March 18, 2016 by Jacob Stoller
Whether a project is a high-profile green office tower or a cost-efficient single family dwelling, environmental is gradually becoming the norm. While contractors own only a segment of the environmental pie, their ability to deliver on eco-friendly projects is becoming a competitive differentiator.
Information management is one of the most critical competencies for filling this niche. The key is that green projects, particularly those seeking certification according to recognized standards, depend on a wider range of parameters than traditional projects. Consequently, they raise the bar for the organization’s IT capabilities.
“Previously, decisions were based only on cost. Now, you’re doing two things – balancing the budget, and also, meeting other requirements,” says Lauren Hasegawa, co-founder of Kitchener, Ont.–based construction software firm Bridgit.
Many owners of environmental projects seek certification according to Leadership and Environmental Design (LEED).
LEED uses a point system for a variety of categories including: energy-efficient design, water conservation and green construction practices, creating a framework for tracking numerical information pertaining to environmental performance. Of that large pie, general contractors own two portions—construction materials and maintaining an environmentally friendly jobsite.
The challenge is that these parameters are cumbersome to track manually. “It could be anything from materials to construction practices,” says Hasegawa.
For example, an organization may have to track numbers for recycled content. The distance materials have to be shipped to the jobsite, low-emitting or rapidly renewable materials. In terms of jobsite management, a contractor may be required to develop and monitor a waste-management plan, or a plan to control erosion on the jobsite.
Most contractors manage their environmental data manually. A set of supporting files might include Word documents, pdf files, photographs, and a spreadsheet that ties everything together. Consequently, the management of this information is haphazard—there’s no consistency, and it’s subject to human error.
Tommy Linstroth confronted this problem when, as a LEED consultant, he had to manage the information for multiple LEED projects for his contractor clients. Seeing the need for a better way, he founded Green Badger, a Savannah, Ga.-based software company specializing in managing LEED information for contractors.
“There wasn’t a good way to manage all this data, especially across multiple projects,” he says. “LEED has continued to evolve over the last 15 years, but the way that people are managing data is exactly the same… There are inherent inefficiencies, and apparent risk. So I wanted to build a platform that would alleviate that situation.”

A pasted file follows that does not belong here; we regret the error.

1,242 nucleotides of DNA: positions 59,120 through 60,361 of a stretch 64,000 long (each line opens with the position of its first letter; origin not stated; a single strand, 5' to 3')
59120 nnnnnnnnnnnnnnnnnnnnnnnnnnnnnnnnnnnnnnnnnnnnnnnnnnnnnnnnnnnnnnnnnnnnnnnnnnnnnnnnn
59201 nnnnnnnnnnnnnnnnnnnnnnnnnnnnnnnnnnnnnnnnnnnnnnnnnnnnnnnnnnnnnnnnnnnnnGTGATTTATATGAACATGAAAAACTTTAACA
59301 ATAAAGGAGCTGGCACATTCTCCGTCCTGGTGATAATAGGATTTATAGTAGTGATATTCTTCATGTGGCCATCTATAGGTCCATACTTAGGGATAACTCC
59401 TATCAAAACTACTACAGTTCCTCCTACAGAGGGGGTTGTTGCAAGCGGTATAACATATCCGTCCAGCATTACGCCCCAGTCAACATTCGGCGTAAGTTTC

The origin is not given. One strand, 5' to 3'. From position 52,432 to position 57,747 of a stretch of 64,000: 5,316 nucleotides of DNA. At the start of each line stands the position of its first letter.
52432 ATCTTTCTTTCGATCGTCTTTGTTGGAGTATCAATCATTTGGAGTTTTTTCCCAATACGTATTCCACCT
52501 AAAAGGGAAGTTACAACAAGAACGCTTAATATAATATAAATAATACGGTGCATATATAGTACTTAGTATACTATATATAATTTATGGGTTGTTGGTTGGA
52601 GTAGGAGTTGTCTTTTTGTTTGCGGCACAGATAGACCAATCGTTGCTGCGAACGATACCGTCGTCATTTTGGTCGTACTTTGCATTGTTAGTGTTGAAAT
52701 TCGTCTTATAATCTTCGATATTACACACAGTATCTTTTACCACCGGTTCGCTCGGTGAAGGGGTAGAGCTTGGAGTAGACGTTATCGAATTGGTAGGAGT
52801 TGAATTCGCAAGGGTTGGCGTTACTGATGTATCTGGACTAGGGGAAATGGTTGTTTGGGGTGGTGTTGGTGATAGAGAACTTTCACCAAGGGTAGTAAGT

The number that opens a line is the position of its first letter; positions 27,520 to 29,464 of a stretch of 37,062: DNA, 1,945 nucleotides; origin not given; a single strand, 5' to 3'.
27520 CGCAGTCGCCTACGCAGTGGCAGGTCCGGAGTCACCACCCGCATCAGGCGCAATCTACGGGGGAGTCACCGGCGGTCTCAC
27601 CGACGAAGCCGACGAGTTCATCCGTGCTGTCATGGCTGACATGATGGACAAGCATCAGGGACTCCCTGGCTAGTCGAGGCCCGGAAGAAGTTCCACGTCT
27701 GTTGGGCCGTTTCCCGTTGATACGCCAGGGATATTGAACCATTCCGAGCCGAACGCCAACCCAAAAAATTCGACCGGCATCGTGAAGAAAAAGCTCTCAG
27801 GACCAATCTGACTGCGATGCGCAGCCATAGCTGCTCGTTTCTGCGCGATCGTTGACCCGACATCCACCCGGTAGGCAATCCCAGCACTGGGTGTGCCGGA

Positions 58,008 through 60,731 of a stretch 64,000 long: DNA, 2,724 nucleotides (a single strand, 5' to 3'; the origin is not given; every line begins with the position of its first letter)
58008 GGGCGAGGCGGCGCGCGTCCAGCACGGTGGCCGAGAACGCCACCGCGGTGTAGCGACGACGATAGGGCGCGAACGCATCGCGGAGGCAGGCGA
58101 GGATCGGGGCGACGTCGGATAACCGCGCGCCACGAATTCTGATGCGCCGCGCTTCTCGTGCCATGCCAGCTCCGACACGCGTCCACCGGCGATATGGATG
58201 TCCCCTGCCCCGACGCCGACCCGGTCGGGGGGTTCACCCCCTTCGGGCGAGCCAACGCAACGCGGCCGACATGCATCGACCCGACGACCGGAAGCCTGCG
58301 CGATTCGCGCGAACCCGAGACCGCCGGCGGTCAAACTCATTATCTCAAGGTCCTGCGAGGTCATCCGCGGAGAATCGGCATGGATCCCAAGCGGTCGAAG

The Green Badger product captures and provides visibility of LEED-related data for single projects, or across multiple projects through a single portal. In addition to convenience, the product helps protect contractors against the risk of failing to meet contractual obligations, says Linstroth.
“Contractors are expected to contribute points in terms of LEED credits across these construction projects,” he says. “Once the building is done, you need to show where you earned the points. If you’re not tracking it, it opens you up to an elevated level of risk.”
Environmental performance, however, is about more than compliance with standards. Construction projects are notoriously wasteful, reducing the amount of resources that a project uses, makes the project effectively greener.
“If you increase efficiency, you get off the site quicker, and that translates into less environmental impact,” says Hasegawa. For example, this would translate into lower power requirements, fuel consumption and equipment utilization.
Information management can play a major role here. According to Stacy Scopano, senior industry strategy manager for building construction at Autodesk, who is based in Atlanta, Ga., one of the main causes of waste in construction is inaccurate information, such as incomplete details about constructability requirements.
“You’re constantly living in a world of over-estimating just to cover yourself, because you’re not confident in the numbers or the quality of design,” says Scopano. “So from day one, you’re injecting waste that’s going to ripple across manpower, equipment and materials.”
This provides one of the strongest business cases for BIM systems, Scopano says, because BIM allows entire processes to be simulated in advance, preventing wasted materials or labour.
“Being able to ‘spell check’ a building before anyone cuts the material, even as far back as fabrication, is key,” he says. “BIM allows the big-ticket systems to go together like a bunch of LEGO blocks.”
Although green will unfold on multiple fronts, the trend is here to stay, and contractors will have to make sure they have the IT capabilities to keep pace.
Jacob Stoller is principal of Toronto-based consultancy StollerStrategies. Send comments to firstname.lastname@example.org